Published on May 29th, 2014 | by JCDoyle0
Wolverine #7 – Comic Review
Logan has turned his back on the X-Men, gone undercover as a S.H.I.E.L.D agent and travelled to Madripoor to work secretly with MI-13. Last issue had some clever misdirection which put our hero in a position to call in MI-13 to take Sabretooth down, but surely no-body believed that he was going to let that happen. There is a confrontation coming and it’s been coming for a long time.
But does it come? That’s the story in this issue, Wolverine hesitates, something that isn’t usual for him but then again, nothing has been that usual for him recently, and then the moment’s gone and a different confrontation happens. Paul Cornell has weaved a clever tale of intrigue and misdirection so far on his run on Wolverine. Some of the major story ideas may not be entirely new ground, Logan has lost his powers before and the relentless hunt for Sabretooth is something even none comic book readers will probably know a bit about but it’s the way in which these stories have been told that is different. Cornell has honed his ability in crafting mysteries that slowly unfurl, yes there is plenty of action to keep casual readers interested but it’s the linking elements, the discussions with other X-Men or MI-13 agents, which move the story and Logan’s character forward. The lies that Logan has been wrapping himself in over the last few months are starting to come undone, he is slowly being found out and this leads to some dire consequences.
The illustration work is bold and chunky. Gerardo Sandoval knows how to draw pained and desperate facial expressions but there are also more subtle moments such as a moment of confusion and betrayal on Pinch’s face. His art, with its thick, heavy line work, suits the story and the characters. There is a solid feel to it, a sense of strength and the grotesque. Previous story arcs have been drawn by different artists but Sandoval suits this darker story better. As Logan loses more of his life and more of his control, the harsher his environment becomes and the exaggerated art style of Sandoval illustrates this much better. It is reminiscent of the 2003 Humberto Ramos rendition where Wolverine strikes out against the Stamford disaster and risks it all to bring down Nitro.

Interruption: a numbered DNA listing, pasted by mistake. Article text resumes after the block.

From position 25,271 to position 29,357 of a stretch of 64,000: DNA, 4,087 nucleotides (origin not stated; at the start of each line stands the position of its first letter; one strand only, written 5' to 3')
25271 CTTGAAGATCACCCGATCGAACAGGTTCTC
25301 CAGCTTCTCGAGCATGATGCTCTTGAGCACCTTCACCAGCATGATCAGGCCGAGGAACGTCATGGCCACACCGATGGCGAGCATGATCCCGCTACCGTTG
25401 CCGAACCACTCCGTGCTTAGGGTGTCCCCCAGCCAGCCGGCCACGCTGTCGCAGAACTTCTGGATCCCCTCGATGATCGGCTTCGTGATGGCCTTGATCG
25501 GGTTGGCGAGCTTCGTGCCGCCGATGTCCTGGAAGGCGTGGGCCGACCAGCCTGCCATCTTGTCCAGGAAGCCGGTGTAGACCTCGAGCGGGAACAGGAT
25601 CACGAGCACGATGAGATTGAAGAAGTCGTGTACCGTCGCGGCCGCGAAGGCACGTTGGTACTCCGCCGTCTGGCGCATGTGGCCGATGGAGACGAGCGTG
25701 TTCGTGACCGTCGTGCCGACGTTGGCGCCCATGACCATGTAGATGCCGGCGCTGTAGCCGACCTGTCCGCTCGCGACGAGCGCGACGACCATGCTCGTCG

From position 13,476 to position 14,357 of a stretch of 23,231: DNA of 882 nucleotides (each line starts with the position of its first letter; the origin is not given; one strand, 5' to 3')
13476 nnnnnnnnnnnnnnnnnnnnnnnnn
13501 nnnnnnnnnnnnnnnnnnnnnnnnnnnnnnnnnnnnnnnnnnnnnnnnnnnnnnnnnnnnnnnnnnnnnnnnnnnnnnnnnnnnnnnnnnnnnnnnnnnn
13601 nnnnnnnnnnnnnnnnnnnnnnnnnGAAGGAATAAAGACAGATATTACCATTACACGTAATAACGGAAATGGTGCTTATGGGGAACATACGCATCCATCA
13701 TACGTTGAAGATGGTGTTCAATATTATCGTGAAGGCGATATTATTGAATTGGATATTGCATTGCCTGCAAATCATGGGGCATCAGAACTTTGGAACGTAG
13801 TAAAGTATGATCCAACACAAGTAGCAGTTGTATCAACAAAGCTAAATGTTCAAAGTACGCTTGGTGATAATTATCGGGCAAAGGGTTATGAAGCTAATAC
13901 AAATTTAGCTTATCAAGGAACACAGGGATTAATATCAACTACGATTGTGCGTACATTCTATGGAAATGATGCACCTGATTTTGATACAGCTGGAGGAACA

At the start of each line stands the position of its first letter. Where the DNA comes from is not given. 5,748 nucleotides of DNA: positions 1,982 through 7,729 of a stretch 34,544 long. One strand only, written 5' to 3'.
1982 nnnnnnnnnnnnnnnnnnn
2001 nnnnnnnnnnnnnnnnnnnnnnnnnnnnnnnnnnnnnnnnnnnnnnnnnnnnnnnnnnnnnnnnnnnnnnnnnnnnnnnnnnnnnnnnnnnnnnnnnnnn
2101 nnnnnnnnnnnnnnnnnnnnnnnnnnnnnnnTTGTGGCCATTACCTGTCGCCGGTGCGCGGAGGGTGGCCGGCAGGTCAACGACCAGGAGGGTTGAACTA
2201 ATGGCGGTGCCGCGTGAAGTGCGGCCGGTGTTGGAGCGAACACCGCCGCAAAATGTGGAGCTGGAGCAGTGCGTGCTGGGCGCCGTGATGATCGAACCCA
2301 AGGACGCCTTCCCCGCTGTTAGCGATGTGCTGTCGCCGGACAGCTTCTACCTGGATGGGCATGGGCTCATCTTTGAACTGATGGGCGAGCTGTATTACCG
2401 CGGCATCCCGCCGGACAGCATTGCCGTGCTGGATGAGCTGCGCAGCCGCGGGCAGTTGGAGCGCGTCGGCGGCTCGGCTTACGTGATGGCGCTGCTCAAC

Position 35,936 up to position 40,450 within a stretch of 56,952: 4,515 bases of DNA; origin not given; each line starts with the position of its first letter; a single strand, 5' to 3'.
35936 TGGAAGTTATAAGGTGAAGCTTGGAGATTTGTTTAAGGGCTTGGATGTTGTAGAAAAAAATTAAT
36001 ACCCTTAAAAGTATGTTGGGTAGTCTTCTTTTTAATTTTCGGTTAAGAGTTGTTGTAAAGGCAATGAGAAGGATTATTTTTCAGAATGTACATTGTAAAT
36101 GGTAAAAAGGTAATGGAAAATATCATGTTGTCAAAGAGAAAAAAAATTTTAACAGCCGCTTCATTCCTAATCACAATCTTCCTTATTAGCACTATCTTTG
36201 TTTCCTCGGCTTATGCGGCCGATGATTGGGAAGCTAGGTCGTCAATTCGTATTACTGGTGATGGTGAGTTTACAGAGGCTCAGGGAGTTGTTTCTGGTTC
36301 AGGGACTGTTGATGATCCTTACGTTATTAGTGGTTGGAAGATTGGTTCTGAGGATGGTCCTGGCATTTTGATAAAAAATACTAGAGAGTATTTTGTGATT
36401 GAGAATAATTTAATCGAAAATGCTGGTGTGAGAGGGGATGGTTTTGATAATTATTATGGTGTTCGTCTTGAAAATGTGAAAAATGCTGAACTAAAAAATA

I admit I am not a big Wolverine fan and find that the character suffers from overuse (does he need to be the central character in every X-Men movie?) but I am enjoying Paul Cornell’s current treatment of the mutant. Desperation and loss fuels him through this story and it makes a change to see a character pushed to his boundaries and then pushed a little bit more. Plus, with the 3 Months to Die story line coming up in June, it’s not looking rosy for Logan.
Writer: Paul Cornell
Artist: Gerardo Sandoval